Religion and Psychoactive Sacraments:
An Entheogen Chrestomathy
Thomas B. Roberts, Ph.D. and Paula Jo Hruby, Ed.D.
Author Index | Title Index
How to Legalize Drugs
Fish, Jefferson. M. (editor) (1998).
Northvale, NJ: Jason Aronson.
ISBN: 0-7656-0151-0 hardcover
Description: xxiv + 675 pages.
Contents: Preface, acknowledgements, contributors, 24 chapters divided into 2 parts: Part 1: Understanding the Problem, Part 2: Approaches to Legalization, credits, index.
Contributors: Luis Barrios, Joel H. Brown, Ted Galen Carpenter, Michael C. Clatts, Mary M. Cleveland, Richard Curtis, Steven B. Duke, Richard M. Evans, Jefferson M. Fish, Robert S. Gable, Toni M. Gallo, Kelvin Alexander Gray, Lester Grinspoon, Albert C.Gross, Edward A. Harris, Douglas N. Husak, Lee M. Kochems, Harry G. Levine, Pellegrino A. Luciano, Bart Majoor, Jerry Mandel, Ethan A. Nadelmann, Stanley Neustadter, James Ostrowski, Craig Reinarman, Rodney Skager, Jo L. Sotheran, Eric E. Sterling, Robert W. Sweet, Mark Thornton, Richard E. Vatz, Lee S. Weinberg.
Excerpt(s): In our own country, peyote (which contains the entheogenic alkaloid mescaline) is the sacrament of the Native American Church. The use of peyote by members of the church has been protected under Federal law since 1965 where federal jurisdiction applied, but until 1994 almost half the states did not protect Indian religious use of peyote. There has been no evidence of a "peyote abuse" problem, but Indians and non-Indians are prosecuted for their posses-sion of peyote. With the passage of the American Indian Religious Freedom Act Amendments of 1994, Native Americans are no longer subject to crimi-nal prosecution and religious persecution by various states for possession or use of peyote for "bona fide traditional ceremonial purposes in connection with the practice of a traditional Indian religion." Spiritual peyote use is no more "drug" use than sacramental wine consumed at communion is drug use, and thus religious peyote use must be protected. The Universal Declaration of Human Rights affirms that all people are free to be religious seekers. Peyote use by non-Indians is not a social or public health problem. All Americans should be free to use peyote in a religious manner, without regard to their race or parentage. (Eric E. Sterling, Principles and Proposals for Managing the Drug Problem, pages 495-496)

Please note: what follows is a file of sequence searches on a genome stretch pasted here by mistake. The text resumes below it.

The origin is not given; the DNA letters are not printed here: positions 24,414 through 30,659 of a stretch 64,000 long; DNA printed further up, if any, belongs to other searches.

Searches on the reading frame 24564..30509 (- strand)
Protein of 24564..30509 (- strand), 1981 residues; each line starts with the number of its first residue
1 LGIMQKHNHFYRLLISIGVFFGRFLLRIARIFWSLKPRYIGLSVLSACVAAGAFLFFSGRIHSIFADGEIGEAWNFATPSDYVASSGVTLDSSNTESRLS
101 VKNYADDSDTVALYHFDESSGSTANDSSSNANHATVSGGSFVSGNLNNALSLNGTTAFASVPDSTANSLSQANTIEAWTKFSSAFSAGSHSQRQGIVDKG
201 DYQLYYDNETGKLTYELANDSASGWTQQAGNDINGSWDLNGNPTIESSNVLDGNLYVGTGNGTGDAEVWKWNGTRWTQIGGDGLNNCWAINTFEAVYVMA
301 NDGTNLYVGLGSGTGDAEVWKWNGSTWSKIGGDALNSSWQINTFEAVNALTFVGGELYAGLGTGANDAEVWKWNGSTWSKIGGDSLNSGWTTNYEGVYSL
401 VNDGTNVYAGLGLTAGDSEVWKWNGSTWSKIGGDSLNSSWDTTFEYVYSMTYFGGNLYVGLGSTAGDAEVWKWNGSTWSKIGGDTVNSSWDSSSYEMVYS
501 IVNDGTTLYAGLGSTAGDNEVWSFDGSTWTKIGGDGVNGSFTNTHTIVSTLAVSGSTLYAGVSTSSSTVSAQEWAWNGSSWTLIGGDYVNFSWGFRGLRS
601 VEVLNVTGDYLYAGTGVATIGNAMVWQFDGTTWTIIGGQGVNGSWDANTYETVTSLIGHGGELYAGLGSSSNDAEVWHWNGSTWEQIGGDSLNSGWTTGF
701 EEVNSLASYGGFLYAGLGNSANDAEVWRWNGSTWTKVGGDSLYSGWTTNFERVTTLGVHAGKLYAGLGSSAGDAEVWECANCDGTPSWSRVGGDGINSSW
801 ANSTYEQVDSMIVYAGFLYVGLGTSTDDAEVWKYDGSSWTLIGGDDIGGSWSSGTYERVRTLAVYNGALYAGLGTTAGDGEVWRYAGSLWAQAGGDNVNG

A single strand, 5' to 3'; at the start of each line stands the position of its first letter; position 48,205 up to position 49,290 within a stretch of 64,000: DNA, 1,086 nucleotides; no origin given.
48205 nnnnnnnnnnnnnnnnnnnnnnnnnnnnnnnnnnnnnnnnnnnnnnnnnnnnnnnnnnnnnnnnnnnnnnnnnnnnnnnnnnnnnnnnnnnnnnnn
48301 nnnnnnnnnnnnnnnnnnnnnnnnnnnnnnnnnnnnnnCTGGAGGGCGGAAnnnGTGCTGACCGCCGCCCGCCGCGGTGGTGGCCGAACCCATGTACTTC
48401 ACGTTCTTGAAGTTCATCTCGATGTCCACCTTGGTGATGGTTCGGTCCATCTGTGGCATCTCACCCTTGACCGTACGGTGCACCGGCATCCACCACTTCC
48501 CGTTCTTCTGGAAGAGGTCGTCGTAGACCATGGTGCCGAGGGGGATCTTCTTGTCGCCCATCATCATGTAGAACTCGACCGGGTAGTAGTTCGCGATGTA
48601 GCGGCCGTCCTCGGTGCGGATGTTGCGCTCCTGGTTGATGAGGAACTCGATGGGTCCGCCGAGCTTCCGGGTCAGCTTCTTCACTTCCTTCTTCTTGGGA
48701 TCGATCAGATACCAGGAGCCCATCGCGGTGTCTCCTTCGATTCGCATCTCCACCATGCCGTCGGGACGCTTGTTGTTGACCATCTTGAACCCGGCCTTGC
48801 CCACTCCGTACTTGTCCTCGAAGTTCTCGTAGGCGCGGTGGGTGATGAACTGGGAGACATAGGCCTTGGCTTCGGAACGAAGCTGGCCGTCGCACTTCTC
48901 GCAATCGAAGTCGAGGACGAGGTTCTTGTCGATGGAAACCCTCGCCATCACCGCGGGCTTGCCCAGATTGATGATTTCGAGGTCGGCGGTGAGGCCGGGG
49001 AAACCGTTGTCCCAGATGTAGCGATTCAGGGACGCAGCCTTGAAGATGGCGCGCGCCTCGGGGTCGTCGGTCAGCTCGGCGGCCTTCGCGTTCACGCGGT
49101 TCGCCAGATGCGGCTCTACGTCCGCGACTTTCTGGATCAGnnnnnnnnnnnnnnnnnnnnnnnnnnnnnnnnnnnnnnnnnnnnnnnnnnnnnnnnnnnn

8. Legalize the use of drugs in established religious and cultural practices.
One of the wonders of America is its ability to tolerate, accept, learn from, and assimilate huge numbers of immigrants from all over the planet. While ethnic hatred and genocide continue elsewhere, we have managed to cope with unprecedented diversity (if not always with good humor) by simply recognizing that "different" doesn't necessarily mean "bad" or "dangerous." Thus, in our drug policy, we should recognize that well-established religious and cultural practices that differ from those of the mainstream must be legiti-mized in the area of substance use as in other areas. Three common examples are the use of marijuana by Rastafarians from the British West Indies, the chewing of coca leaves and drinking of coca tea by Bolivians, Peruvians, and other immigrants from South America's Alteplano, and the religious use of peyote by members of the Native American Church. Criminalizing these nor-mal, and even sacred, practices among culturally different groups is a recipe for ethnic strife. (Jefferson M. Fish, First Steps Toward Legalization, page 542)
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Compilation copyright © 1995 2001 CSP